Knowing about the past cannot help people to make important decisions today.

Write a response in which you discuss the extent to which you agree or disagree with the statement and explain your reasoning for the position you take. In developing and supporting your position, you should consider ways in which the statement might or might not hold true and explain how these considerations shape your position.

Modern psychology reveals that human beings heavily rely on past experiences to guide their decisions, which is the part of the human nature. However, even the ever-increasing pace of change of human society, knowing about the past is currently becoming increasingly less helpful.

To begin with, some may argue that the past shapes the present, and as a result, in order to solve issues in the modern society, the past must be consulted. For example, the ongoing bloody conflict in the Middle East has a long and deep historic root involving multiple nations and ethnic and religious groups. Therefore, it is sometimes concluded that without fully knowing the past, efforts trying to make peace in the Middle East shall all be futile. However, this does not prove the helpfulness of knowing about the past. A logical paradox within this type of thinking is that we have known the past very well and yet the issue still persists. If the past is indeed helpful, problems today should already have solutions, the absence of which suggests that only knowing the past is far from sufficient.

Moreover, in many instances the human society as well as human beings ourselves have change so dramatically and rapidly that past experiences are now rendered obsolete. To start with, the advancement in technology has in many aspects fundamentally shifted our ways of life. Instead of traversing foot, today an army of soldiers can be transported via modern aircrafts to essentially any corner of the globe within 24 hours. As a result, past knowledge in the warfare may no longer be helpful. In the foreseeable future, it may be the case that wars are going to be fought by robots instead of human beings, which has never happened in human history. In that case, knowing about the past of wars cannot help generals and admirals to win a fight.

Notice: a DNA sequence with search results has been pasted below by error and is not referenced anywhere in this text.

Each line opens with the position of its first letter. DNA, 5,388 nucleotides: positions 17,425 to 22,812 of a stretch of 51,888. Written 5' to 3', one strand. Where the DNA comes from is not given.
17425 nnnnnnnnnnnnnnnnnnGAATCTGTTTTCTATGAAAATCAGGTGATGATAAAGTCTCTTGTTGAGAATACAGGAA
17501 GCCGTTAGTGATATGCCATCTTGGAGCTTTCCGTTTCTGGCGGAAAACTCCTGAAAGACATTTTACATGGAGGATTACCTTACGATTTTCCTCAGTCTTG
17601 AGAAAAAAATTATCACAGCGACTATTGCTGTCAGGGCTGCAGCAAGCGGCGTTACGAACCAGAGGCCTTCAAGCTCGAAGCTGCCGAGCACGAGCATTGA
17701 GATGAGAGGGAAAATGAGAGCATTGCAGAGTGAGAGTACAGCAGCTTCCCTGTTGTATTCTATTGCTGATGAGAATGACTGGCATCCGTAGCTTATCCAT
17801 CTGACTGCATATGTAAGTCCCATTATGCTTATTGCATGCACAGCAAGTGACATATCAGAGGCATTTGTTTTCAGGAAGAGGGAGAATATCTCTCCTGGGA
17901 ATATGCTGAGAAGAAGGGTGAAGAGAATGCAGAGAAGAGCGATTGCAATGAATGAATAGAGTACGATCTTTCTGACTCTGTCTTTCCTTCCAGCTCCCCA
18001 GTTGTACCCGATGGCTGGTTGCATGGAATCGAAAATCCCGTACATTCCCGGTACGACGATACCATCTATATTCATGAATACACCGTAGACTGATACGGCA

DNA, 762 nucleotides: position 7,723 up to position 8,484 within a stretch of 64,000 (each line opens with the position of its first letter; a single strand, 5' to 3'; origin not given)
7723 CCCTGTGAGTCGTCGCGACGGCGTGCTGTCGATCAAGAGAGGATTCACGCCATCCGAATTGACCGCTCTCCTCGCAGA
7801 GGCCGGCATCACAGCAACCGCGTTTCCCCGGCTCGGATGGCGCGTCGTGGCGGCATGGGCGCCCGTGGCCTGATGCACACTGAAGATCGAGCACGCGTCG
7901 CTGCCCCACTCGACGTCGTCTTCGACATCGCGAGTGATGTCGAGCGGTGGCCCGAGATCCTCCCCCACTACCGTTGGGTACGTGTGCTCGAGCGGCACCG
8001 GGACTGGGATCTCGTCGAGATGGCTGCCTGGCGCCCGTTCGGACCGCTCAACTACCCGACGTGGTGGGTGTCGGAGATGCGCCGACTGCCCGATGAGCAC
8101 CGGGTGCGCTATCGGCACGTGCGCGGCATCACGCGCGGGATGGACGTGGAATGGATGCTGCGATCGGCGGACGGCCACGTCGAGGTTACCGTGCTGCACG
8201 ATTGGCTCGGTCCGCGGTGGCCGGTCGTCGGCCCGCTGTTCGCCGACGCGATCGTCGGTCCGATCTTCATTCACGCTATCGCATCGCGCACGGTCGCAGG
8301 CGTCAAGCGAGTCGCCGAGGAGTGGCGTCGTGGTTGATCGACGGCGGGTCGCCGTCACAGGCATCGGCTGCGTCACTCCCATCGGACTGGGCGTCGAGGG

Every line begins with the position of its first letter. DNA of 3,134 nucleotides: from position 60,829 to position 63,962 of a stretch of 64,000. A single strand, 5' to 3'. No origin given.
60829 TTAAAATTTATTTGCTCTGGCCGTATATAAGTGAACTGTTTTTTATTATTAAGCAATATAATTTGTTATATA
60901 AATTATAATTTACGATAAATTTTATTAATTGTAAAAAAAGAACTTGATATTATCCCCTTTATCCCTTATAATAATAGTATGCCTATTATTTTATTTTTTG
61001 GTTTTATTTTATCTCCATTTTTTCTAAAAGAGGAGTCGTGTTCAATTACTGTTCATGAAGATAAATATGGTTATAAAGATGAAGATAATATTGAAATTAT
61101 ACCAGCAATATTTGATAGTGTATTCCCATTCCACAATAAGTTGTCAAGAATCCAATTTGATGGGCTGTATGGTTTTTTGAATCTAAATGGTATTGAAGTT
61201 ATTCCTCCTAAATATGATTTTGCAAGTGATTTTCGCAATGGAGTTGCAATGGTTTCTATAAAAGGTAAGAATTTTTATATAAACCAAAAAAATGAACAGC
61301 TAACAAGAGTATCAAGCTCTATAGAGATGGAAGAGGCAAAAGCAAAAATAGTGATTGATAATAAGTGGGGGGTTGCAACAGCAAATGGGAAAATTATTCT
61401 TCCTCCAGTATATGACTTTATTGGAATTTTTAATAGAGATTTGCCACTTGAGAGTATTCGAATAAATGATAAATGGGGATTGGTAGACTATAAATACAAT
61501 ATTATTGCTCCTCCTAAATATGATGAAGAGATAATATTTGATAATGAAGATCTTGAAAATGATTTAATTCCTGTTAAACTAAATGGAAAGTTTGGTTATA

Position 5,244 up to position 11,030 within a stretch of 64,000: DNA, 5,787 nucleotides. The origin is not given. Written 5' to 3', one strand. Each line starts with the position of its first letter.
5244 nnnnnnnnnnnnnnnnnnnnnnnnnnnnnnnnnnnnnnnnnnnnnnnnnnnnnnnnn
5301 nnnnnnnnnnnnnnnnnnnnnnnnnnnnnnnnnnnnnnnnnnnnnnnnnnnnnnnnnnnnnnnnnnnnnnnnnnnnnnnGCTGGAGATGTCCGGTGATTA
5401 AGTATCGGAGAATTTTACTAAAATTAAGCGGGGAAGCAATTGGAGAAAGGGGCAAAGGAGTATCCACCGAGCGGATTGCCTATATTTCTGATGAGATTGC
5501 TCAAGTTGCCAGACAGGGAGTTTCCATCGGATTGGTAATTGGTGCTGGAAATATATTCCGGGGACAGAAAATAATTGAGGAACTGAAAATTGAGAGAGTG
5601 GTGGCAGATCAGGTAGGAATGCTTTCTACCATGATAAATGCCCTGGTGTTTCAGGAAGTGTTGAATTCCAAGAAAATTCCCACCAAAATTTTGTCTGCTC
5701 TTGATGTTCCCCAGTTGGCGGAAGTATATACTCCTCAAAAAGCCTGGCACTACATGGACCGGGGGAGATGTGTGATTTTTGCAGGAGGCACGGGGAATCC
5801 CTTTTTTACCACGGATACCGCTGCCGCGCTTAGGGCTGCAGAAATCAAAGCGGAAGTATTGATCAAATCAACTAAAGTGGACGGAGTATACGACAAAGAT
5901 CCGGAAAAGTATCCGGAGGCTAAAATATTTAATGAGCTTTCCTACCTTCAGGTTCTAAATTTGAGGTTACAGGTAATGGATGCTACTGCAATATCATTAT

Second, the laws and moral standards have changed over time. At the same time, because human beings are social animals, we have to obey the social norms, which are crystalized into laws and morality. When they change, the examples from the past would be not pertinent to issue at hand today. Examples abound in today’s society. Gay marriage, for instance, used to be a crime that can be punished to death, but today it has become legal in many parts of the world. Another example is the system of slavery, which was considered a norm in the New World. Yet today no one would endorse slavery. As a consequence, the past cannot help us make important decisions today if the laws and ethical standards relevant to our decision have changed. Rather, we need to adapt to the new situation.

Finally, as the society evolves, so do human beings and our ways of thinking. In other words, the ways by which we perceive and evaluate the world are different today from the past. Thus the previous experiences, which carry the values of the people living in the past, could bear totally different meaning today and hence may not be helpful. In China for example, people in the 50s and 60s were much less individualistic than the people in recent decades. The consequence was profound. As people put more emphasis on personal experience and success, the society as a whole has undergone substantial shifts. Therefore, if one would like to make a, say business, decision today in China, the past experiences dating back to the 50s can offer little help because they are literally outdated.

That being said, I do not deny that in some cases where technology, laws, and our ideology have not changed from the past, history can still inform us the consequences of our decisions. However, because the human society and the human mind are going through ever-faster changes, past experience has become less and less helpful in important decision-making today.

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